On the evening of Wednesday, February 4, 1953, about 500 members gathered at the Carlton Recreation Ground (now Ikon Park) for the 88th Annual Meeting of the Carlton Football Club.
Carlton President KG Luke was there, although his health was cause for some concern given he had only just undergone serious surgery.
How heavy of heart the great “KG” must have been, with news having filtered through that the Games of the XVI Olympiad, previously earmarked for a redeveloped 100,000+-seat Carlton venue, had been switched to the MCG.
It was, after all, KG Luke who audaciously secured the 1956 Games for his beloved Princes Park – only to be thwarted by the Melbourne Cricket Club through the intervention of the then Premier John Cain senior.
Luke offered the floor to Carlton Vice-President Mr. W. Townsend, who read from an extensive statement attached to the minutes of this meeting. In response, Luke declared that “he regretted that the work was not to proceed at Carlton because he hoped this would become the people’s ground”.

Ern Henfry, Dr. Philip B. McCumisky and President Kenneth Luke, 1950. (Photo: Carlton Media)
According to the minutes: “He (Luke) was disappointed that the Games had been lost to Carlton; the methods used were all foreign to his manner of doing things. He was sure that it was not only finance that was the obstacle because he knew the £300,000 could be raised from outside sources and one of our own district residents had offered £10,000 as a loan”.
The following is Townsend’s address to Members in respect of the loss of the 1956 Olympics to Carlton. The never-before-published address has been found within the faded yellowing pages of club minutes of the 1953 year - and in it, the then Premier of Victoria John Cain senior comes in for stinging criticism.

The recent cancellation of the selection of the Carlton Ground as the site for the athletic stadium for the Olympics of 1956 and the transfer of the site to the Melbourne Cricket Ground is an official decision, and however much it may be open to criticism it is the job of all Melbourne citizens including the Carlton supporters to do what they can to ensure success of the altered scheme. Our congratulations and good wishes go to the Melbourne authorities.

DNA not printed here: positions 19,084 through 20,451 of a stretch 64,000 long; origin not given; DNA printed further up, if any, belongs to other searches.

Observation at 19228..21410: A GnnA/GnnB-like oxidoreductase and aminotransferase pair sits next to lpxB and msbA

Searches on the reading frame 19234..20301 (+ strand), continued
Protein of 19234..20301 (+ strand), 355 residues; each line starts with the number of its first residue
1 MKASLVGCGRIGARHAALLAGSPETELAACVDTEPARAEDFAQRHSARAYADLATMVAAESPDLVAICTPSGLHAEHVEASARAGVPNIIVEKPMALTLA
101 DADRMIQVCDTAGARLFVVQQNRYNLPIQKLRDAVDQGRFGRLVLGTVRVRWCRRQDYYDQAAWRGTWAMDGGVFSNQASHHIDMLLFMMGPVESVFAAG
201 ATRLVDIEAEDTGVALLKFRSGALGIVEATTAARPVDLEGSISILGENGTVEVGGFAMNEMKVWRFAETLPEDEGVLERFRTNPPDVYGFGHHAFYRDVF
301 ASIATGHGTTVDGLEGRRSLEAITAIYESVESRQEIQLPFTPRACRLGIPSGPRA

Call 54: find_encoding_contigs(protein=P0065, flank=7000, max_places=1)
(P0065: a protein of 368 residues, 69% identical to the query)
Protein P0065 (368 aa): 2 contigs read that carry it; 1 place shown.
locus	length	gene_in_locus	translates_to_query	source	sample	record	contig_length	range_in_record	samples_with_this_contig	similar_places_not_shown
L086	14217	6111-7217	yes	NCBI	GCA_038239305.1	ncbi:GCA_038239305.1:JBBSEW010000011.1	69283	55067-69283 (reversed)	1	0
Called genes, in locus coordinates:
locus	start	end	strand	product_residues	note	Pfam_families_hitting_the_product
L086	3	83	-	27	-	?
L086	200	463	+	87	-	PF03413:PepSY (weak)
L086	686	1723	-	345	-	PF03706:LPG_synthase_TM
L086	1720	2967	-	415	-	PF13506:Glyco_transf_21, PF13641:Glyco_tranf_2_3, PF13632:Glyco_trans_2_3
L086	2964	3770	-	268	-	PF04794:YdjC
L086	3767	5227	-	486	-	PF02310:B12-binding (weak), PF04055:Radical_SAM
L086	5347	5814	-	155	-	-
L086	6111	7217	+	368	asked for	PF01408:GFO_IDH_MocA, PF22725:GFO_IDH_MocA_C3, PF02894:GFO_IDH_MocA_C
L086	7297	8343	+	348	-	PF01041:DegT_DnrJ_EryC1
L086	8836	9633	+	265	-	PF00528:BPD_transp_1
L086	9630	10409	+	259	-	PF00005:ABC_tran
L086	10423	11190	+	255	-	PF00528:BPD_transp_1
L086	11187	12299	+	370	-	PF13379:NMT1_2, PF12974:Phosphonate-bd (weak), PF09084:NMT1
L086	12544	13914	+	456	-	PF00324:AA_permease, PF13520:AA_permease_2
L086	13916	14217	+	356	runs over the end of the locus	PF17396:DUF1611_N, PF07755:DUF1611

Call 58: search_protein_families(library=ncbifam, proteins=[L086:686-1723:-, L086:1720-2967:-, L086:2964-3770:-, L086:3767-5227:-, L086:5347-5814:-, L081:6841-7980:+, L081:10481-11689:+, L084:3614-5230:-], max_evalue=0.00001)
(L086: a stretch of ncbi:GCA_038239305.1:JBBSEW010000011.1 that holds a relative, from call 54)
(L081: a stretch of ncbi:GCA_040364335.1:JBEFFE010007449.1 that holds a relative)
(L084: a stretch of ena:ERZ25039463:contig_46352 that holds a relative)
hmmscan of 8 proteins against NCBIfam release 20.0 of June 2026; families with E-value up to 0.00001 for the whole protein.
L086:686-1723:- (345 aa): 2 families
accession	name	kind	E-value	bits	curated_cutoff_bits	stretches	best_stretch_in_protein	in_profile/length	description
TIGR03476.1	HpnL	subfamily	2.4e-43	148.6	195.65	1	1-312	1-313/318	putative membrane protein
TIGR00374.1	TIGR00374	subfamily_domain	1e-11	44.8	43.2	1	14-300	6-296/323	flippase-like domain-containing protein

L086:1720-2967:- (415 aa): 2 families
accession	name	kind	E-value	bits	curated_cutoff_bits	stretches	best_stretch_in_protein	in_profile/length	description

However, Carlton members are entitled to know the relevant matters and the following salient facts are therefore presented:
1. The Carlton Ground was not seriously considered for the site until (1) the Showgrounds which was the original selection was decided to be unsuitable and (2) the Melbourne Cricket Ground was for the second time refused as the site, on the ground apart from other aspects that the conversion of the arena was engineeringly impracticable.

2. When the Carlton Ground did come to be considered, it was assumed by the Carlton authorities that considerable financial responsibility would naturally have to be undertaken, probably with the assistance from Governments and Council by way of subsidy or loan.

3. When Carlton was officially selected as the site, a conference between representatives of the Federal and State Governments and the Melbourne City Council decided to bear the whole financial burden between such authorities. This had been neither sought nor expected by Carlton but was naturally appreciated and rendered unnecessary any further consideration of the Ground authorities in provision of capital finance. The selection of the site and the decision of the Conference received enthusiastic approbation from all sections of the community.